mother. Although the photo I will remember most vividly in my mind is that
of leaving. It was pouring rain, as it often does each afternoon here now.
Beti took my hand and pulled me under her umbrella to walk me out of her
street and back to the van. With one hand she held the umbrella over our
heads, and with the other she supported most of my weight as I slid around
on the muddy rocks. Again I was reminded that in every intention to serve,
I am humbled to be taught exactly what that looks like. It's a blessing to
emotionally and literally walk through the 'tricky' and 'sticky' parts of
life with her and each of these women.
Sunday, June 19, 2011
Saturday, June 18, 2011
Wednesday, June 15, 2011
Tuesday, June 7, 2011
Thank you again for your support and prayers. The team could really feel them.
Monday, June 6, 2011
the eyes of someone here for the first time. I have heard over and
again from our team how beautiful the people are. They are struck by
the beautiful eyes of our friends, as well as their “million dollar
smiles.” Still, it is not until several days pass that we are able to
begin to see why God has brought us here.
Our first day here we got to see the new class of women. Immediately
it reminded me of when Nikki and Christy were here and went house to
house. The women are at about the same stage in the program. The
counseling is helping them to make sense of their stories and they are
beginning to believe that there is hope available. As we walked in we
saw that they had moved the salon to a bigger room where there was
more lighting. In the corner was a photo of the first graduating
class. I wonder how many photos God will allow us to put on the wall.
A few hours later the seventh grade arrived. As they walked in our
team was so excited. We don’t know their language, so we spoke
through the universal language of superballs and soccer. It took
several day, but just yesterday Kyle said that the kids are running to
greet him instead of the other way around.
This team is a gift. They will spend some time writing what they have
seen so far, but I want to thank you right now for your prayers and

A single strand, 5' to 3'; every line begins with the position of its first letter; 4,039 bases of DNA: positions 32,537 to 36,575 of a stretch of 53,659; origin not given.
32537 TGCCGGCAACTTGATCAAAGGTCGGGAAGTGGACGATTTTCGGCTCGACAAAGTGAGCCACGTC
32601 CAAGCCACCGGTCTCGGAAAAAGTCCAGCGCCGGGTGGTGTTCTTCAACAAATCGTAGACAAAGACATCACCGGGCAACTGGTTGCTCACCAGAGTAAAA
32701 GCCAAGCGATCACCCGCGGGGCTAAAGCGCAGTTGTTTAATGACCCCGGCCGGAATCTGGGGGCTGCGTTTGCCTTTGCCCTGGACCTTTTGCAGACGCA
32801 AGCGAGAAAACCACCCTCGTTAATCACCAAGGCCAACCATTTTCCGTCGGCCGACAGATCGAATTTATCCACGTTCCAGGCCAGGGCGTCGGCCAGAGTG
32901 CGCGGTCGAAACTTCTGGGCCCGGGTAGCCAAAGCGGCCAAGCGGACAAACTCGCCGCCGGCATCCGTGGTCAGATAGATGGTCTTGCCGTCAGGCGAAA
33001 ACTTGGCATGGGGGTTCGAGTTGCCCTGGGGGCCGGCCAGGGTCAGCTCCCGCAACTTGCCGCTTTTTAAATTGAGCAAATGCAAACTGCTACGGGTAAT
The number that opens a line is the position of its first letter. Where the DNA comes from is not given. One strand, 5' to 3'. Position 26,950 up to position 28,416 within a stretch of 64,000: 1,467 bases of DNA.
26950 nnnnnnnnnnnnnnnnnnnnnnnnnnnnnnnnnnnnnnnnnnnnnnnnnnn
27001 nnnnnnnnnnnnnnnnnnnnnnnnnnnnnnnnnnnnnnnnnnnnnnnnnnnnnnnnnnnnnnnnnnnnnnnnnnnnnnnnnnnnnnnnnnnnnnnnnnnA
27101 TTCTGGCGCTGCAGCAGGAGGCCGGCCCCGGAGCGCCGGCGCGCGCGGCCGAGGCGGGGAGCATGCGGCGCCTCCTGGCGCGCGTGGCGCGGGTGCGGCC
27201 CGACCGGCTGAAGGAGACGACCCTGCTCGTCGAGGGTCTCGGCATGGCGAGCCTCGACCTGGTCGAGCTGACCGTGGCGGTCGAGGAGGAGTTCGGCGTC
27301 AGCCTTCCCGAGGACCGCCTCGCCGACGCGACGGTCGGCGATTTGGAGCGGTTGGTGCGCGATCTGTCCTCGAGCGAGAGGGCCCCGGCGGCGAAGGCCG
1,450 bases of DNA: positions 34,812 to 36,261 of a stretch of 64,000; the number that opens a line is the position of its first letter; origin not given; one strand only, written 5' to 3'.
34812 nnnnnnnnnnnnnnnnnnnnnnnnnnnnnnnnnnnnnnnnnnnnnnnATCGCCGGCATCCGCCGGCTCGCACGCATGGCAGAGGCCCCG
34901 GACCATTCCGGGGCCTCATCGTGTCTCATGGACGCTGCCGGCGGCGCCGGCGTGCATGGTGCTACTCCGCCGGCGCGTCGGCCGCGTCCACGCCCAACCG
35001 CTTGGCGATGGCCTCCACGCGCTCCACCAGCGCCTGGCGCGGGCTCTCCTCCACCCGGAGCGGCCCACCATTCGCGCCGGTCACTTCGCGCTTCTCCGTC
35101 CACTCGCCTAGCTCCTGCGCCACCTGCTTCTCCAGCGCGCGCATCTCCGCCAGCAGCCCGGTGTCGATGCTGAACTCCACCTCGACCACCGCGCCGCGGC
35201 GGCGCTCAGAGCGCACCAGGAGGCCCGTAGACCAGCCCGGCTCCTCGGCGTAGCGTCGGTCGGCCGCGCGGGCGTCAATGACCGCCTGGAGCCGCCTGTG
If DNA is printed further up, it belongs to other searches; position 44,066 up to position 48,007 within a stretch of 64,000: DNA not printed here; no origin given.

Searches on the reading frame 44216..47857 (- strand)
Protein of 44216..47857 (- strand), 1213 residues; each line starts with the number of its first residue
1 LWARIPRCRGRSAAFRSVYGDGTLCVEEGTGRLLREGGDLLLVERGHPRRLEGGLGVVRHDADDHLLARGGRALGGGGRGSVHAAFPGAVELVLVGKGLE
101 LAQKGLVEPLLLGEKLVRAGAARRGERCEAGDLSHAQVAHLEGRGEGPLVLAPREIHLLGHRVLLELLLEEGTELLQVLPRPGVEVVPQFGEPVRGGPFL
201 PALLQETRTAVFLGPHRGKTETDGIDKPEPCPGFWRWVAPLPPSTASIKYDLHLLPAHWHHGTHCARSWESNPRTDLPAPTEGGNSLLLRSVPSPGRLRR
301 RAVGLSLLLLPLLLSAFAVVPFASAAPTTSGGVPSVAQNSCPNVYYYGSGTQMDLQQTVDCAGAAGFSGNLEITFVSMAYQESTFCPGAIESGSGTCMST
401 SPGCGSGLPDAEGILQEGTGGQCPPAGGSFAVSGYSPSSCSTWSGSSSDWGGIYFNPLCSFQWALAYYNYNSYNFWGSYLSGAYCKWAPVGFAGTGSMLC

support. It has been a great trip already, and we are not finished
Saturday, June 4, 2011
If I didn't have Jesus now, it would be hard to know what is good and bad because without Jesus there is no Holy Spirit, without the Holy Spirit there is no way of knowing what is good or bad. Parents can't always protect you from every single bad thing, sometimes you just have to depend and trust the Holy Spirit. That is the best thing Jesus has given us.
- Ezra Ness
12 years old
Friday, June 3, 2011
This is 22 year old Roman. She is one of the women in our second group of The Kezhiah Project. She is unmarried and without children so this is a very critical time in her life. Now is the time for Roman to make a huge decision about her future.
Because of Eyes That See, she will have the opportunity to receive a trade/skill and finish up her education. She has currently only completed the elementary level. Not only is her life changed and she is now able to provide for herself, but she also gets to feel the love of her Father God through it all.
Thank you so much for your continued support of Eyes That See. We will be hearing from the team that is currently there very soon.
Monday, May 30, 2011
Included in that group is Eyes That See's very first intern Ashely Watt. She will be working for Eyes That See for 6 weeks! We will be hearing from her about her journey during that 6 weeks.
Please keep this group in your prayers for:
- Safety and good health
- Seeing what God wants to show them while on this trip
- Giving them strength and energy to do His work